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Regulatory and Permitting Information Desktop Toolkit

Texas New Water Right Process For Surface Water and Ground Water (19-TX-b)

The procedures and regulations for acquiring water vary depending on the location of the water and whether it is groundwater or surface water.

New Water Right Process For Surface Water and Ground Water Process

19-TX-b.1 – Is the Source Surface Water or Ground Water?

In general surface water rights are administered by the Texas Commission on Environmental Quality (TCEQ) under a prior appropriation system (Tex. Water Code, Title 2, Chapter 11 Water Rights); while, groundwater rights belong to the surface owner and are dictated by the rule-of-capture.

19-TX-b.2 to 19-TX-b.4 - Is the Surface Water Use Temporary?

Texas allows developers to obtain a Temporary Water Permit for surface water if the use will not interfere with or adversely affect other water rights.

Temporary Surface Water Permit:

Perpetual surface water rights require a Surface Water Permit from the TCEQ.

Surface Water Permit:

Perpetual surface water rights can also be transferred.

Transfer of Surface Water Right:

19-TX-b.5 to 19-TX-b.6 – Does the Developer Own the Overlying Land?

In Texas, the right to acquire and pump ground water is tied to the ownership of the land overlying the groundwater aquifer.

If the developer does not own the overlying land then the developer must obtain the surface rights to the land to acquire the right to the groundwater beneath. Otherwise the developer must purchase the required ground water from the surface owner.

19-TX-b.7 – Is the Groundwater Source in the Edwards Aquifer, an Groundwater Conservation District, or an unrestricted area?

There are numerous locations in Texas where the pumping and use of groundwater is regulated and restricted.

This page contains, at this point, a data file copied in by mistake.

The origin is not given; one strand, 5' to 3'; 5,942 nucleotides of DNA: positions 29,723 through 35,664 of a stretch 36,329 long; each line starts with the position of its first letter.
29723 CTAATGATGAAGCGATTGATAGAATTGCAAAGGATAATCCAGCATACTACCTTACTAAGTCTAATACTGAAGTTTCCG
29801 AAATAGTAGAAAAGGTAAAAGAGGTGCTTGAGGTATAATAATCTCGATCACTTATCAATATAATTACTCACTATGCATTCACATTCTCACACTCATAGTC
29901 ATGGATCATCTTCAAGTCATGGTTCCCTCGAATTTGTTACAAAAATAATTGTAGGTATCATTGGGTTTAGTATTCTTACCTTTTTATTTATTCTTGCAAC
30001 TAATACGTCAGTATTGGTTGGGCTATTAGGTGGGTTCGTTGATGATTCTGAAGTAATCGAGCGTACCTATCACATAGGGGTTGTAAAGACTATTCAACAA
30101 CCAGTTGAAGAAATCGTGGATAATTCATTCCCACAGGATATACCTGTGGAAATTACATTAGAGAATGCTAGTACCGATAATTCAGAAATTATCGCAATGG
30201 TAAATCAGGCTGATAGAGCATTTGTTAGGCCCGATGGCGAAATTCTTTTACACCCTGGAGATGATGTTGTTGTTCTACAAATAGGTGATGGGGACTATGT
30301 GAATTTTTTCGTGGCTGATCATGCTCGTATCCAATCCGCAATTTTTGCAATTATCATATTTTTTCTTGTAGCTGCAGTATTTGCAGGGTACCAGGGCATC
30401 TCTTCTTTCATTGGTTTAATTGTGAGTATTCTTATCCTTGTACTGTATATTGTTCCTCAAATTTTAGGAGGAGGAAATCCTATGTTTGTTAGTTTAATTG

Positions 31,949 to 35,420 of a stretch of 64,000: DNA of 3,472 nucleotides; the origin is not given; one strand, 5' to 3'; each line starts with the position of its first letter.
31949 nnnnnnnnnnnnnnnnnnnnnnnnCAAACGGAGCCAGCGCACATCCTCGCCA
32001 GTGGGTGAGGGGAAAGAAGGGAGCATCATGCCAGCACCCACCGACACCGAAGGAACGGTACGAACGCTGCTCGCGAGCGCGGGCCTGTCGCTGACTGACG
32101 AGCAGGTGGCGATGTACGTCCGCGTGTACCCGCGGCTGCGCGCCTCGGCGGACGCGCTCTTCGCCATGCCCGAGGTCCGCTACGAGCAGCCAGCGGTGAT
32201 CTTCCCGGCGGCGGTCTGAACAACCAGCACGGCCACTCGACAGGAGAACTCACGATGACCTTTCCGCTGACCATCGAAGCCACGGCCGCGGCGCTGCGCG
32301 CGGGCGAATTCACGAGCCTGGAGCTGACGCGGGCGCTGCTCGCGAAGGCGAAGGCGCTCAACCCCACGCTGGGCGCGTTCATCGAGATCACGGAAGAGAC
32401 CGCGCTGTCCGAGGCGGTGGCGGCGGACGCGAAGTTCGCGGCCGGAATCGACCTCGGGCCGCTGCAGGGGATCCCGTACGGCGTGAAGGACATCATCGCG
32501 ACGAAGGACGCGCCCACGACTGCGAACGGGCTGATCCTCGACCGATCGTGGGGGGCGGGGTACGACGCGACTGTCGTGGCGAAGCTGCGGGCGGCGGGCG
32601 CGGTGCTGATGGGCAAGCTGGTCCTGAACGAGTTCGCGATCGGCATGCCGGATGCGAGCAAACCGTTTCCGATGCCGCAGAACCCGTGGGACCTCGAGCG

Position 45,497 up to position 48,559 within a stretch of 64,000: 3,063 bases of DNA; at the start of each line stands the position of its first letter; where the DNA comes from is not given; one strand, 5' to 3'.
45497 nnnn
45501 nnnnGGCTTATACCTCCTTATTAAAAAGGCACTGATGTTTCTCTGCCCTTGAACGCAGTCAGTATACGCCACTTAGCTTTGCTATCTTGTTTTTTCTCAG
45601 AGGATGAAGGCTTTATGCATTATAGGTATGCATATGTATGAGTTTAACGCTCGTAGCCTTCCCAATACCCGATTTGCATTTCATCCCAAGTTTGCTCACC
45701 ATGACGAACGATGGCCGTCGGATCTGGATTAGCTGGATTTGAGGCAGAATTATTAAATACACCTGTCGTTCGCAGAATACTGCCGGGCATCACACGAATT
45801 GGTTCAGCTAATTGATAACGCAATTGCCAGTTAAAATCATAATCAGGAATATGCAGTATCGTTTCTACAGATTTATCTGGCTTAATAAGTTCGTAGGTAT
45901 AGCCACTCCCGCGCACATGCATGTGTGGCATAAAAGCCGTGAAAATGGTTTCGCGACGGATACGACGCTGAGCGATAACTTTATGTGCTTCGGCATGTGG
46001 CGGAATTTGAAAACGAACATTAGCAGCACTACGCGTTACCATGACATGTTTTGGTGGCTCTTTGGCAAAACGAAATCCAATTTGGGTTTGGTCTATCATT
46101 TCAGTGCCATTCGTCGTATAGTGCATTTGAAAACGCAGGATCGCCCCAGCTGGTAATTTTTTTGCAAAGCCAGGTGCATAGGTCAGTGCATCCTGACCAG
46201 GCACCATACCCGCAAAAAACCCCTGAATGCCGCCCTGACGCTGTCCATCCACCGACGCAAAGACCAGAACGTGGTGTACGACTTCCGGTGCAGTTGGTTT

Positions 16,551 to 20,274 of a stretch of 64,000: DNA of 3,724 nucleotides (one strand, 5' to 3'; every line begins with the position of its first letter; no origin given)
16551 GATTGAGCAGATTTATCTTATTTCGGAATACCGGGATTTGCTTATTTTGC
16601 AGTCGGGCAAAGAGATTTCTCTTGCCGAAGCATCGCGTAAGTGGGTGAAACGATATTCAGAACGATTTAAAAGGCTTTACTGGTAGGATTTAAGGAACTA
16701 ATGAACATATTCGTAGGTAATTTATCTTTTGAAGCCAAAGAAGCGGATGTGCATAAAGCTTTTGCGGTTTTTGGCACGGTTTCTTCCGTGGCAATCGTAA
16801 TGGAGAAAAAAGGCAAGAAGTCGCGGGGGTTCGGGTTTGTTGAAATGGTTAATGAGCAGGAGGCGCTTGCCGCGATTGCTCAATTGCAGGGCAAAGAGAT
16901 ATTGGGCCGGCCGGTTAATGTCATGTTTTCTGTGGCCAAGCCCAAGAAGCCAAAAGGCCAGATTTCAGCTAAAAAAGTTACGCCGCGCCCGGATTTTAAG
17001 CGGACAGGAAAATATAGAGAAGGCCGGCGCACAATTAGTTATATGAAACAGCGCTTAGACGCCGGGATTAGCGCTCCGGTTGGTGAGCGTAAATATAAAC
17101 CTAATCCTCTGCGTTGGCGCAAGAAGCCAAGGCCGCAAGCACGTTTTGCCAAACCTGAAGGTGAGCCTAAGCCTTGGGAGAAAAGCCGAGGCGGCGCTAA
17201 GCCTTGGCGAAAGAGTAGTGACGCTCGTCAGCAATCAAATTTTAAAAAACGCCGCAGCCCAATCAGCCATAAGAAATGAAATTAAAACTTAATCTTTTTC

If the groundwater well is located in a conservation district or the Edwards Aquifer then a permit may be required to use and pump ground water. A permit may also be required to drill the groundwater well. Additionally, there may be export restrictions on transporting water pumped in a conservation district out of the district.

19-TX-b.8 – Initiate Edward Aquifer Process

A permit is required to pump and use water in the Edwards Aquifer.

19-TX-b.9 – Contact Conservation District for Rules, Procedures, and Permits

Each conservation district in Texas has its own rules and procedures for groundwater usage. Some districts may require a formal permit to use and pump groundwater and/or to drill a groundwater well.

Groundwater conservation districts are approved by and managed by the Texas Water Development Board (TWDB). The TWDB maintains Conservation Districts Maps.

Note: Transferring groundwater permits between old and new surface rights holders may require the notification of the groundwater conservation district and/or amending the appropriate permits and documents. The developer should contact the local groundwater conservation district for procedures on how to transfer groundwater permits.

Further, each district has specific rules and restrictions on exports of water.

19-TX-b.10 - Drill Well and Pump Groundwater

If the groundwater is in an unrestricted area the developer may drill a well and pump groundwater under the rule-of-capture.

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